Nancy Huston's "A Bucking Nightmare"

by Shaun Hunter


Calgary through the eyes of writers

"Waiting for the Parade" by Calgary artist Stan Phelps (Photo:  Arcadja Auctions )

"Waiting for the Parade" by Calgary artist Stan Phelps (Photo: Arcadja Auctions)

In the summer of 1993, Paris-based, Calgary-born novelist Nancy Huston returns to her hometown. She's been away for 25 years, and is about to see her first Alberta novel, Plainsong, published. On Stampede parade day, she and her young family head downtown. After the first band marches past, Huston bursts into tears. As a girl, she dreamed of being in such a marching band, wearing a short pleated skirt and twirling a baton. In an instant, she pulls herself together. “Roland Barthes, I tell myself (using French theory to protect myself from Albertan emotion), could have written a ‘mythology’ about this strange event.”

 

What unfolds before our eyes for a full three hours, in the freezing rain, is a succession of bands and floats celebrating every ethnic group in this province’s population: Indians of all tribes, proudly decked out in their traditional costumes (“You see, Daddy?” says Sasha. “You told me Indians didn’t wear feathers any more, but you were wrong!”), Ukrainians, Irish, Hungarians, Dutch, Scots, Germans – and the one and only message conveyed to the enthusiastic audience is: “We are here.” On the spectators’ side, the one and only response to this message is the cry of “yahoo!” endlessly reiterated… “Yahoo!” As far as I can tell, this word is my city’s one distinctive contribution to the history of humanity.

 

Nancy Huston, “A Bucking Nightmare,” Saturday Night (June 1997)


Nancy Huston's Plainsong

by Shaun Hunter


Calgary through the Eyes of Writers

First Stampede Parade, 1912 (Photo: Milward Marcell, Calgary Stampede)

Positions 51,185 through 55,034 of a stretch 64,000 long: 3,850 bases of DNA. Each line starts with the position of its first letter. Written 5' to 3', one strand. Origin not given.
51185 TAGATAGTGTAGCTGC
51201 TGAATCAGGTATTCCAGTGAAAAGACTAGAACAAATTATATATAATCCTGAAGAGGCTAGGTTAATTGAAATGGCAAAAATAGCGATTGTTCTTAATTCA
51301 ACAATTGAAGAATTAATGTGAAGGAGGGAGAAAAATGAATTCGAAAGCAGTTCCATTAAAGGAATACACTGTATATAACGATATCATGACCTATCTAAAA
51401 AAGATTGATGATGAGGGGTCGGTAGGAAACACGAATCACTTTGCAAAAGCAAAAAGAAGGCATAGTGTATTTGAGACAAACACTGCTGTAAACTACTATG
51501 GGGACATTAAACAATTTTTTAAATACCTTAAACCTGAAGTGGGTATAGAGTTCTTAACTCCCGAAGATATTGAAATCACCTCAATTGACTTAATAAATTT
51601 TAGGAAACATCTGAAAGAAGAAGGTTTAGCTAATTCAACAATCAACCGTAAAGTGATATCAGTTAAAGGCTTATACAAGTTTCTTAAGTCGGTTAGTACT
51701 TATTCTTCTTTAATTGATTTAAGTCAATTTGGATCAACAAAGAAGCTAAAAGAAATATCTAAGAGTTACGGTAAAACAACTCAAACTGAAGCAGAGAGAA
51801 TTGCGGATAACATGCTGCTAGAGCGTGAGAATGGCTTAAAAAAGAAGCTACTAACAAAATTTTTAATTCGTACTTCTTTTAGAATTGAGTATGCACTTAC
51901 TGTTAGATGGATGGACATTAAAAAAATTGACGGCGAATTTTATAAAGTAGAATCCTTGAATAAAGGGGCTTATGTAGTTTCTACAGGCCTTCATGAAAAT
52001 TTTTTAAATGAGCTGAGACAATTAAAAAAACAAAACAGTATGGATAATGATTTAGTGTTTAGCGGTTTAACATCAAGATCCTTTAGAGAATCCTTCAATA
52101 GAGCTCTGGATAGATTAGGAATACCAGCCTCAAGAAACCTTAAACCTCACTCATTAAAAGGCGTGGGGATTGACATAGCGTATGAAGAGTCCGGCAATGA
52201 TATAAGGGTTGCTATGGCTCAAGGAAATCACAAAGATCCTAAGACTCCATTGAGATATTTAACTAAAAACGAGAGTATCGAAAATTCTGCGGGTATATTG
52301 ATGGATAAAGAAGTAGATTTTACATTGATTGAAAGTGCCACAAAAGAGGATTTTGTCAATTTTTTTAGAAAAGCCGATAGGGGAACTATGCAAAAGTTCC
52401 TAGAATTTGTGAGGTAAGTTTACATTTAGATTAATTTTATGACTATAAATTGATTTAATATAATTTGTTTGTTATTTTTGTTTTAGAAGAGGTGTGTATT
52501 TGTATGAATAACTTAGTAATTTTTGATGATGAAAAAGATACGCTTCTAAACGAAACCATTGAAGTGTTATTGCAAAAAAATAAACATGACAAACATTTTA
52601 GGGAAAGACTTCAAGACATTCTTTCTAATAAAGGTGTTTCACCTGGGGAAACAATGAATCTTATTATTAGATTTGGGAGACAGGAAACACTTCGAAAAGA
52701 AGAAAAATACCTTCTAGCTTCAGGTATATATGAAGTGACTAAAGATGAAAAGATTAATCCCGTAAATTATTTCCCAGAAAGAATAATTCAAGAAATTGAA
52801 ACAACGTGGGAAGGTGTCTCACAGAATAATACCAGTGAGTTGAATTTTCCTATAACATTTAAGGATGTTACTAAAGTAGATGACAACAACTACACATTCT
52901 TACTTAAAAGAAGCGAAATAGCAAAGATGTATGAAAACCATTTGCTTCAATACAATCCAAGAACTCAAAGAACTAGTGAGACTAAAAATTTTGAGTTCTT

First Stampede Parade, 1912 (Photo: Milward Marcell, Calgary Stampede)

Twelve-year-old Paddon Sterling rides into Calgary from a ranch southwest of town. His father steers the democrat through the crowds of people streaming into the city for the first Stampede, September 1912.

Calgary had gone mad. A quarter of a million people surged together to congratulate themselves on their health and wealth, their young strong virile brawny land, the rich lore of the West.

Paddon and his father watch the parade – “a fantabulous re-enactment” of the province’s short history. The boy stands "in a throng that lined both sides of Eighth Avenue twenty people thick and all you could smell were armpits.” For the first time, Paddon sees Indians in all their finery, waving “perplexedly to the crowds who had defeated them and were now tossing thousands of white Stetsons in the air to hail their illusive comeback in near delirium.”

At the rodeo, Paddon’s senses are assaulted "by the loud voices, the pushing and the stamping, the smell of rank excitement and manure.” Later, as his father dances with a strange, beautiful woman, Paddon begins to retch. They head home in the democrat, his father cursing, the boy “desperate… to be anywhere in the world” but here. 

As you left the fairgrounds you began to sneeze again and [your father] burst out, For the luva God, Paddon, wot is the matter with yer… I go out o’ my way to give yer a treat and yer go an’ wreck the whole bleedin’ day. I’m tellin’ yer man, there won’t be too many more chances, if yer want to ride broncs yer better look sharp ‘cos I can’t be bothered with crybabies always snufflin’ in a hanky.

Nancy Huston, Plainsong (HarperCollins, 1993)